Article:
Throughout the twelve-year career you’ll face many opponents, eventually making your way to the top of the sport, winning belts and even changing weight divisions for an extra challenge. To prepare for each fight you’ll need to train, spar and head to many famous gyms across the world to work on learning new moves and improving upon your existing ones. Training is automatic, adjusting your strength, speed and cardio, while sparring will help you improve upon your stats. This setup works fine and you won’t spend too much time with either, allowing minimal downtime between each fight. The problem is there’s too much complexity here. With 18 different stats to apply points to, there are a lot of attributes to boost, and each and every stat will decrease over time. You have to constantly monitor each stat, and this happens even when you’re a young fighter starting out, so those first few years can be fairly tough as you struggle to improve. Some may enjoy this amount of depth and challenge but it seems wholly unnecessary and detracts from the overall experience of the career mode. However, this is the only minus point levelled at a much-improved single player campaign.
The other game modes fair similarly well with the “ultimate fights” mode making a re-appearance. Here you can rewrite or relive certain famous fights, fulfilling context sensitive objectives to unlock additional content. It’s an enjoyable mode with impressive presentation showcasing the build-up and aftermath of each fight, and there’s some quality content to unlock even if the videos aren’t always that long. Other game modes, such as the event mode, let you create your own pay-per-view events, building your own fight cards and seeing the same UFC-style presentation you’d expect to see on TV. It’s definitely a competent single player package, but away from the career mode most of your time will probably be spent online, fighting against human opposition. It’s here where UFC Undisputed 2010 succumbs to failure where it should be succeeding, due to some suspect net code. UFC 2009 was the same and this year’s iteration hasn’t learned from past mistakes. Some fights will be fine, while others - against the same opponent - will be dragged down by terrible lag. When it works it works fine, but more often than not the lag destroys the experience. Hopefully a patch can rectify the problems, but until then UFC 2010’s multiplayer is a severe disappointment.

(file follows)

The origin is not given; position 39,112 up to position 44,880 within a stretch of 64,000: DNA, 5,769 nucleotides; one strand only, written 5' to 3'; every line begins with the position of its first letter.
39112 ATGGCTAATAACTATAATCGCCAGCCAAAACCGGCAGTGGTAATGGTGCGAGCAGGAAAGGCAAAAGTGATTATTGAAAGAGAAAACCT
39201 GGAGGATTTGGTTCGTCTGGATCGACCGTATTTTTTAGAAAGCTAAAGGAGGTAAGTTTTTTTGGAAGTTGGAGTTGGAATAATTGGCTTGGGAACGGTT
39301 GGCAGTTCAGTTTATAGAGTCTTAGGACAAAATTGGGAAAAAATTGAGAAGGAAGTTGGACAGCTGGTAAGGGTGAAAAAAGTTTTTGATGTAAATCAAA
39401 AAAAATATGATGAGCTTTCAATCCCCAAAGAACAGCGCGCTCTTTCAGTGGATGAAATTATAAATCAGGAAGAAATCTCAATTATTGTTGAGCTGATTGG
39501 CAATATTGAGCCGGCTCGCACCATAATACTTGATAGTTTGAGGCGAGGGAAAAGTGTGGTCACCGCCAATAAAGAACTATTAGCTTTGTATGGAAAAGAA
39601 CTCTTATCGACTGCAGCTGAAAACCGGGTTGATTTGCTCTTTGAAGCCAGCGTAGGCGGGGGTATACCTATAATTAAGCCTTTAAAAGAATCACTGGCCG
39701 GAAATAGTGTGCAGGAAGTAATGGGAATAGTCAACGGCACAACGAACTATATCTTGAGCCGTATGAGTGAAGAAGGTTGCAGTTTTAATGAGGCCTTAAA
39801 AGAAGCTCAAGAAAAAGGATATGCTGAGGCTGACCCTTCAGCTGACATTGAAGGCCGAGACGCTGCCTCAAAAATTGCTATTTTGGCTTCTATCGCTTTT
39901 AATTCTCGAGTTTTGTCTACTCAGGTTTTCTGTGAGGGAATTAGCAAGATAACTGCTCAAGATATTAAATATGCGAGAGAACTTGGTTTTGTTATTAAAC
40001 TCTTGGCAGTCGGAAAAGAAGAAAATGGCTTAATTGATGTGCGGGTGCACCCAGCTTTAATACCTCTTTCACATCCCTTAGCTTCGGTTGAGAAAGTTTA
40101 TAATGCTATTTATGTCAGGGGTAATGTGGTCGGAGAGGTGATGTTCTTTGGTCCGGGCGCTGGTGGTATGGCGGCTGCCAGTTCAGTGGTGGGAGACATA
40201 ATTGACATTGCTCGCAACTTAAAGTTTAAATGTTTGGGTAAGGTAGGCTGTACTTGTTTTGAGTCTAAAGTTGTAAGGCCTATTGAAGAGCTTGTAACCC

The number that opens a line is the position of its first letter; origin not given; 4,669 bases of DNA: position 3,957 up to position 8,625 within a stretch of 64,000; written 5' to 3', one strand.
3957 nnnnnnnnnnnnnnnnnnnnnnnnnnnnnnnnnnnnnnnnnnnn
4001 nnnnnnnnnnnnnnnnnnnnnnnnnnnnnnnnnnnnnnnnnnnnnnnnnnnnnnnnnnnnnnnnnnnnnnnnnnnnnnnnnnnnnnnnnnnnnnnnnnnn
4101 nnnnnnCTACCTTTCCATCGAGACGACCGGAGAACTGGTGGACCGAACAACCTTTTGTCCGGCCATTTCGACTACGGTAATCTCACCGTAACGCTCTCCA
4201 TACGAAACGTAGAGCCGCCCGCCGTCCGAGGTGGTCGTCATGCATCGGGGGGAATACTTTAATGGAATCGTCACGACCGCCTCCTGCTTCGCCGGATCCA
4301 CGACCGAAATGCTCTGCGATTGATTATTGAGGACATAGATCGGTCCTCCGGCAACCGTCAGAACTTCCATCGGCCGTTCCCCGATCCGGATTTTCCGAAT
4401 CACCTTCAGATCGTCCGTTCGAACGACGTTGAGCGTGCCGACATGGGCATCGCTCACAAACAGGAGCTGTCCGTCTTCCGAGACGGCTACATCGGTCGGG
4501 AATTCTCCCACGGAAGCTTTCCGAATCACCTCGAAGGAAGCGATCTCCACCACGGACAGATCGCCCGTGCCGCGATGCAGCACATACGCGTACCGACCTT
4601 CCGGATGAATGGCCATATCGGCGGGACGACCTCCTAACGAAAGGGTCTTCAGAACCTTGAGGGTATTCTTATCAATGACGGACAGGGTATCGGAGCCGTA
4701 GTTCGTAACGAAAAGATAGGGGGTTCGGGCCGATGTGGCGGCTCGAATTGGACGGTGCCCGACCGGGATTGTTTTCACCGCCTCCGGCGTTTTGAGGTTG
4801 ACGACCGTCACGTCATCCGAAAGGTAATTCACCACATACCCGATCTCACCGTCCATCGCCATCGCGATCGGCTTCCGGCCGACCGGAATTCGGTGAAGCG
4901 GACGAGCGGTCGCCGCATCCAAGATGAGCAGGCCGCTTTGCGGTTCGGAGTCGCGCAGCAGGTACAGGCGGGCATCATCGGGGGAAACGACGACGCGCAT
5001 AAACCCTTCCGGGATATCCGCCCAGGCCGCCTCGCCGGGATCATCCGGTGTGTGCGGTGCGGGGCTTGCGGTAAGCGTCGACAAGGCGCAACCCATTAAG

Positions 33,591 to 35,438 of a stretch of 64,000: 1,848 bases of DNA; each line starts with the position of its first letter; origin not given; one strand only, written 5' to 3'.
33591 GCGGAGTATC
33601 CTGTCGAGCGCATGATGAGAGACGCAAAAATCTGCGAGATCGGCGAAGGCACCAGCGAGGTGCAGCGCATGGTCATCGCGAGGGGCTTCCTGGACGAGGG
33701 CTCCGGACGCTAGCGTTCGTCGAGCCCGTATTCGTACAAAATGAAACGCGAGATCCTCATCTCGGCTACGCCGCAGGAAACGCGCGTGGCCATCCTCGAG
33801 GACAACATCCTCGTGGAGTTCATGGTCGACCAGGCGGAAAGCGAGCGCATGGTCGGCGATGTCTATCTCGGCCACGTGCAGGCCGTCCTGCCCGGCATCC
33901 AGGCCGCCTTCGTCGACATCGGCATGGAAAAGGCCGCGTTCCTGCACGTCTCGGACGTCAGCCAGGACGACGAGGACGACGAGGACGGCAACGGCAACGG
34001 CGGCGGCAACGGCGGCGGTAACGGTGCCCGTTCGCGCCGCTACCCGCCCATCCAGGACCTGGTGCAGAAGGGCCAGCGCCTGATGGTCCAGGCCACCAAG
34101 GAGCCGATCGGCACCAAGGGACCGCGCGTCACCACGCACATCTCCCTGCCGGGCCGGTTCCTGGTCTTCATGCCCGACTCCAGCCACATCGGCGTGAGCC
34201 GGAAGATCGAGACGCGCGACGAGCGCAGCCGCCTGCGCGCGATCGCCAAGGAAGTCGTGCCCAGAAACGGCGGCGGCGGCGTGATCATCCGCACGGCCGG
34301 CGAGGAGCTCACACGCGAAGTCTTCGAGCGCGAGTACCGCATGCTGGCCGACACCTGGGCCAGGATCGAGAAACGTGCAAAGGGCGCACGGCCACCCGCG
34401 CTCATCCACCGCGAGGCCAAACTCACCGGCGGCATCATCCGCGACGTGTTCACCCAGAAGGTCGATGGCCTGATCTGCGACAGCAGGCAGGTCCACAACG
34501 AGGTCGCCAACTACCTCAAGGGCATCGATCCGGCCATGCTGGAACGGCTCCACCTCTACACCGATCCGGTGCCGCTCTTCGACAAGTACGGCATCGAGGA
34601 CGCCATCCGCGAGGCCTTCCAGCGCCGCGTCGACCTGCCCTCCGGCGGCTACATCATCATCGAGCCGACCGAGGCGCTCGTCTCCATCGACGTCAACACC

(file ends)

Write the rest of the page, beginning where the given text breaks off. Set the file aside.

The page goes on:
Luckily, the presentation is also on par with last year’s game. Each of the game’s one-hundred plus fighters look fantastic, from reigning heavyweight champion and cover-star Brock Lesner, through to fan favourites Georges St. Pierre, Anderson Silva and even Kimbo Slice, for some bizarre reason. There are a few problems with fighters hands clipping through heads, but this is only a minor complaint in an extremely polished game. Mike Goldberg and Joe Rogan return to the commentary booth and do a good job describing the action, though they’re not very specific, often commenting on fighter injuries without mentioning who’s sustained it. Not particularly helpful when you can’t tell yourself. However, they do a good job keeping up with the action; and while the basic menu music isn’t as good as last year’s officially licensed soundtrack, the sound design throughout is still top notch.
And that’s a sentiment that applies to the rest of UFC Undisputed 2010. With myriad tweaks and refinements to a sublime combat system and a much-improved career mode, UFC 2010 is a fantastic single player experience. The poor net code is a disappointment that drags the score down a touch, but as a complete package this is the ultimate recreation of Mixed Martial Arts. EA’s very own MMA game has some tough competition.